Is there a difference between a confirmed positive drug test result and a presumptive positive result?
Yes, there is a difference between a confirmed positive drug test result and a presumptive positive result.
A presumptive positive drug test result is an initial test that suggests the presence of a drug in the system but does not provide definitive evidence. These tests are usually conducted on-site using a urine or saliva sample and can produce a false positive result due to the presence of certain medications, foods, or environmental factors.
A confirmed positive drug test result, on the other hand, is a definitive result that confirms the presence of a drug in the system. These tests are typically conducted in a laboratory using more sophisticated testing methods, such as gas chromatography-mass spectrometry (GC-MS) or liquid chromatography-tandem mass spectrometry (LC-MS/MS).
If a presumptive positive result is obtained, it is generally followed up with a confirmatory test to rule out any false positives. If the confirmatory test also produces a positive result, it is considered a confirmed positive.
It’s important to note that in some cases, a positive drug test result may be considered confirmed even if a confirmatory test is not performed. This is typically the case if the initial test was conducted using a reliable and accurate testing method, and the result is consistent with the individual’s history of drug use or exposure.
What are the consequences of testing positive for drugs at work?
The consequences of testing positive for drugs at work can vary depending on several factors, such as the employer's drug testing policy, the industry, the employee's job responsibilities, and the severity of the positive result.
In general, the consequences of testing positive for drugs at work may include:
Termination of employment: Many employers have a zero-tolerance policy when it comes to drug use in the workplace, and a positive drug test may result in immediate termination of employment.
Suspension or disciplinary action: In some cases, an employee may be suspended or face disciplinary action, such as a warning or reprimand, for testing positive for drugs.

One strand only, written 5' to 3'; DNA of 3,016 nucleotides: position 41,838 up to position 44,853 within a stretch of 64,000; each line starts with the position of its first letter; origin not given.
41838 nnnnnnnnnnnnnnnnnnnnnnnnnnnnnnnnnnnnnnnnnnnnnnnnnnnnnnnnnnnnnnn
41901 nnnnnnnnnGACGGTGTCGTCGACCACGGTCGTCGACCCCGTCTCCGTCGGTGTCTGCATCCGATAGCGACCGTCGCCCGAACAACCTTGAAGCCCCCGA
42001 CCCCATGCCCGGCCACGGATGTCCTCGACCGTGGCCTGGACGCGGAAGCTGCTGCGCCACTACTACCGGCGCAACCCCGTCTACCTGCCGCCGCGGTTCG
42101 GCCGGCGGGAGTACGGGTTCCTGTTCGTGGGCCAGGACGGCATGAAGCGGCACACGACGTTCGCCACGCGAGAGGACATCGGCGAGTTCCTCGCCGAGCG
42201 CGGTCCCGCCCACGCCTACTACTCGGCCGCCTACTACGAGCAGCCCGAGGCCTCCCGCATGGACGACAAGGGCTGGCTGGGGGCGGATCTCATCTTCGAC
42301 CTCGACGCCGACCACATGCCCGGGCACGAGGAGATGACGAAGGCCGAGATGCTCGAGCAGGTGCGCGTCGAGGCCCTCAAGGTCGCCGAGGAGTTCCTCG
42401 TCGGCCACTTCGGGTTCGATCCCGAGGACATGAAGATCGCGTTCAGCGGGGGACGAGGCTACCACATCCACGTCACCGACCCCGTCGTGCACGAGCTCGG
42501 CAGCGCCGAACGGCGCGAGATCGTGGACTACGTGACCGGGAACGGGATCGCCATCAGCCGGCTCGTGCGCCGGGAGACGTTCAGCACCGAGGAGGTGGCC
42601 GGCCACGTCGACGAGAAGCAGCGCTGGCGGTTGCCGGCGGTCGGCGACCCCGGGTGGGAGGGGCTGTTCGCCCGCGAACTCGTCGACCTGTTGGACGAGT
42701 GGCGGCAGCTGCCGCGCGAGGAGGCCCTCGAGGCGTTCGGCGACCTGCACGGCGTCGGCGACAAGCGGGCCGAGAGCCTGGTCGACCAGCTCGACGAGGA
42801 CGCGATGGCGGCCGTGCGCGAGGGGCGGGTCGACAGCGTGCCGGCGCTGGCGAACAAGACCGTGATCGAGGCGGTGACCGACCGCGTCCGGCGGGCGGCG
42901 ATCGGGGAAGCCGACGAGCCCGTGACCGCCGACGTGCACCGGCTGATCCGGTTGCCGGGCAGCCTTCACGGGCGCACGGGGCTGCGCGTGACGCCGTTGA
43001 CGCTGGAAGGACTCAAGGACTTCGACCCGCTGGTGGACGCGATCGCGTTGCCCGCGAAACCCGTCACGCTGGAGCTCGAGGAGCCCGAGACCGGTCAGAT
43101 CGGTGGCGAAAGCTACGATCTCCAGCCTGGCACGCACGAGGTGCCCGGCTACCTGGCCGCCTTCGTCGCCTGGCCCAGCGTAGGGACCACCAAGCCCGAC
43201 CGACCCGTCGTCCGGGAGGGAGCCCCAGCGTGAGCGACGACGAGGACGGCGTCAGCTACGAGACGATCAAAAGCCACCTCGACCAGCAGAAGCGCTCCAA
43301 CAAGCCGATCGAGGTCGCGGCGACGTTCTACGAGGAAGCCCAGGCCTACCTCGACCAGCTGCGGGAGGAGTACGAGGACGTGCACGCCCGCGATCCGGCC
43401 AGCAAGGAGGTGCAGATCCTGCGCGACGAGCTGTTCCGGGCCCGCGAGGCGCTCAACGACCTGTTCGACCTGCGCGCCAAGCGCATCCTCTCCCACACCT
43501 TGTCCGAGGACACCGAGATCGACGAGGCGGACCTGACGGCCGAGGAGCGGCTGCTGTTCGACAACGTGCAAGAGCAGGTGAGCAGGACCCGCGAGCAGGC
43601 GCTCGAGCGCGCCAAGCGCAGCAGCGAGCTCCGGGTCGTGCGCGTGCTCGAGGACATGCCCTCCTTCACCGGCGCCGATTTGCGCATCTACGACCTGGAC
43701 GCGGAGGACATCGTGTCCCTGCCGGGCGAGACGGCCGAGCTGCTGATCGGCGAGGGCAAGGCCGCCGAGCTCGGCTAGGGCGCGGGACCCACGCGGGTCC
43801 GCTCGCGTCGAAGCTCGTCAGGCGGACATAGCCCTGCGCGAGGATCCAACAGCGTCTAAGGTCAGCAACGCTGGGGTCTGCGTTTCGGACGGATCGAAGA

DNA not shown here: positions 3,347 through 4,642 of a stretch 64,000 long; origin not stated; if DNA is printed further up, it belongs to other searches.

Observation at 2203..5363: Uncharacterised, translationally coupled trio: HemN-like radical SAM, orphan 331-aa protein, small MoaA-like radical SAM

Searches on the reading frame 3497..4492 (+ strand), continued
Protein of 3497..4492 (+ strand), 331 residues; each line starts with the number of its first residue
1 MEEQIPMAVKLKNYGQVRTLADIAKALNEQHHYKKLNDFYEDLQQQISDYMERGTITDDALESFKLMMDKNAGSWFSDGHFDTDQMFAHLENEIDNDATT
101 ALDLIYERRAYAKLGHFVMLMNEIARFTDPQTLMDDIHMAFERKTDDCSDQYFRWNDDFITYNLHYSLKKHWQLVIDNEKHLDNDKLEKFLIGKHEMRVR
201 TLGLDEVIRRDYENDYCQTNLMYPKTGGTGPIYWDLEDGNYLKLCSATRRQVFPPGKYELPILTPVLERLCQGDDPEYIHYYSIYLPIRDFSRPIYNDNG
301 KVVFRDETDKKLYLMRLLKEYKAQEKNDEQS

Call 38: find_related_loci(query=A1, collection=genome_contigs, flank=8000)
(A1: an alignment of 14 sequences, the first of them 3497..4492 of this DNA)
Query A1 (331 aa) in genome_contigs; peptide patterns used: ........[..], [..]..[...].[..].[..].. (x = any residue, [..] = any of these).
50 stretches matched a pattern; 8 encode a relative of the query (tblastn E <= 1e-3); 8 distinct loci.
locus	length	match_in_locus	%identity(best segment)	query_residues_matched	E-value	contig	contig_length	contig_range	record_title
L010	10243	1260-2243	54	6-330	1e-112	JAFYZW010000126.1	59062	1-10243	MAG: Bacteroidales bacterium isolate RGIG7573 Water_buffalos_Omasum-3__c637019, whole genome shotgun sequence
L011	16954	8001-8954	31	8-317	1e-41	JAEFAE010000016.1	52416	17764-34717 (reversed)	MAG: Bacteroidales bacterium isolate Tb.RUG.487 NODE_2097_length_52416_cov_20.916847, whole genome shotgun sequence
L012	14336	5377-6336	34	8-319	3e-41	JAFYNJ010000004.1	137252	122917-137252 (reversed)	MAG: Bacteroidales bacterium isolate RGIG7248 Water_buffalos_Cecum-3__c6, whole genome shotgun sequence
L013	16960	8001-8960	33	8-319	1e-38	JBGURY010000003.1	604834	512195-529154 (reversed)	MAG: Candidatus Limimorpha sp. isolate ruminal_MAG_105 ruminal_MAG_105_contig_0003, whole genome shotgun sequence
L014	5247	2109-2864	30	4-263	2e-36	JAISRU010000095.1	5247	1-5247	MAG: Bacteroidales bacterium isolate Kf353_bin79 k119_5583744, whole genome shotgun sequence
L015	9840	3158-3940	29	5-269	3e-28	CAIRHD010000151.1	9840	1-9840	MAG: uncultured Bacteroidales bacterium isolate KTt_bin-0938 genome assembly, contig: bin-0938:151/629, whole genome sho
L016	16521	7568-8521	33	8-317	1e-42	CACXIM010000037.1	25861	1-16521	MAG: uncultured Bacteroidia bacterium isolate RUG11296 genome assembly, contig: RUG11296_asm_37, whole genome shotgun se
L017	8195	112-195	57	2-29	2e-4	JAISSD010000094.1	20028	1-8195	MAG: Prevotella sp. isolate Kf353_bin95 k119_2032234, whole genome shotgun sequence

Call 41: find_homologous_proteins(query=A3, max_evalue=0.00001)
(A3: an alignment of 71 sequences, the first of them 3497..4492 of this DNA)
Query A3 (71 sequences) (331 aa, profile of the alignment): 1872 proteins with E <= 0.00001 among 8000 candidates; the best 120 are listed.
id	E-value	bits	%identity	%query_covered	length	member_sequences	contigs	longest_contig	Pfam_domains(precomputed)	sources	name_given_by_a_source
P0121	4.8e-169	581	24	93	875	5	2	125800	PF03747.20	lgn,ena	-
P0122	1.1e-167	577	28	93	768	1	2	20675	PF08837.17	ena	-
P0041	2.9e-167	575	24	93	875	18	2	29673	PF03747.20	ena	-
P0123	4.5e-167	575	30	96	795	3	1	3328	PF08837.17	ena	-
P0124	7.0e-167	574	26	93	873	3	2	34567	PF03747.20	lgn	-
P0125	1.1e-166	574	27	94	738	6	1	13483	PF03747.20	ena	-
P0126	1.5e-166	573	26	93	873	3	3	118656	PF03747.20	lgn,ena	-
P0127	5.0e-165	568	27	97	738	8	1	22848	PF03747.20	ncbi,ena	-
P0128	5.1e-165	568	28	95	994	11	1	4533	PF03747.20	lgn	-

Required drug treatment: Some employers may require employees who test positive for drugs to complete a drug treatment program or attend counseling sessions.
Loss of benefits: A positive drug test result may result in the loss of certain benefits, such as workers' compensation or unemployment benefits.
Legal consequences: In some industries, such as transportation or healthcare, a positive drug test result may lead to legal consequences or the loss of professional licenses.
It's important to note that the consequences of testing positive for drugs at work can be serious and may have long-lasting effects on an individual's career and livelihood. It's important to always follow workplace drug policies and avoid drug use in order to maintain a safe and healthy work environment.
Can a positive drug test result be expunged from a person’s record?
In general, it is difficult to expunge a positive drug test result from a person’s record, particularly if the result was obtained through a legally-administered drug test. Once a positive drug test result has been reported, it typically becomes a part of the individual’s employment or medical record.
However, there may be some situations in which a positive drug test result can be expunged or removed from an individual’s record. For example, if the test was conducted improperly or if there were errors in the testing process, the individual may be able to challenge the result and have it removed from their record. Additionally, some states have laws that allow individuals to request the expungement of certain types of criminal records, including drug-related offenses.
It’s important to note that expunging a positive drug test result can be a complex and time-consuming process, and there is no guarantee of success. If you believe that a positive drug test result was obtained improperly or if you have questions about your legal rights regarding drug testing, it may be helpful to consult with a lawyer or a professional organization that specializes in drug testing and workplace issues.
Are there any defenses that can be used to dispute a positive drug test result?
Yes, there are several defenses that can be used to dispute a positive drug test result. Some of the most common defenses include:
Chain of custody errors: If there were errors in the chain of custody of the urine sample, such as improper labeling or handling, it may be possible to challenge the validity of the test result.
Testing errors: If there were errors in the testing process, such as contamination of the sample or faulty testing equipment, it may be possible to dispute the result.
Medical reasons: If an individual is taking a medication or has a medical condition that could produce a positive result, they may be able to provide medical documentation to explain the result.
False positives: As previously mentioned, certain foods, medications, or environmental factors can produce a false positive on a drug test. If the individual can prove that one of these factors caused the positive result, they may be able to successfully dispute the test.
Retaliation or discrimination: In some cases, an individual may be able to challenge a positive drug test result if they believe that it was obtained as a result of retaliation or discrimination.
It's important to note that disputing a positive drug test result can be a complex process, and the success of the defense will depend on the specific circumstances of the case. If you believe that a positive drug test result was obtained improperly or if you have questions about your legal rights regarding drug testing, it may be helpful to consult with a lawyer or a professional organization that specializes in drug testing and workplace issues.
Published on: 2023-03-03
Updated on: 2023-07-31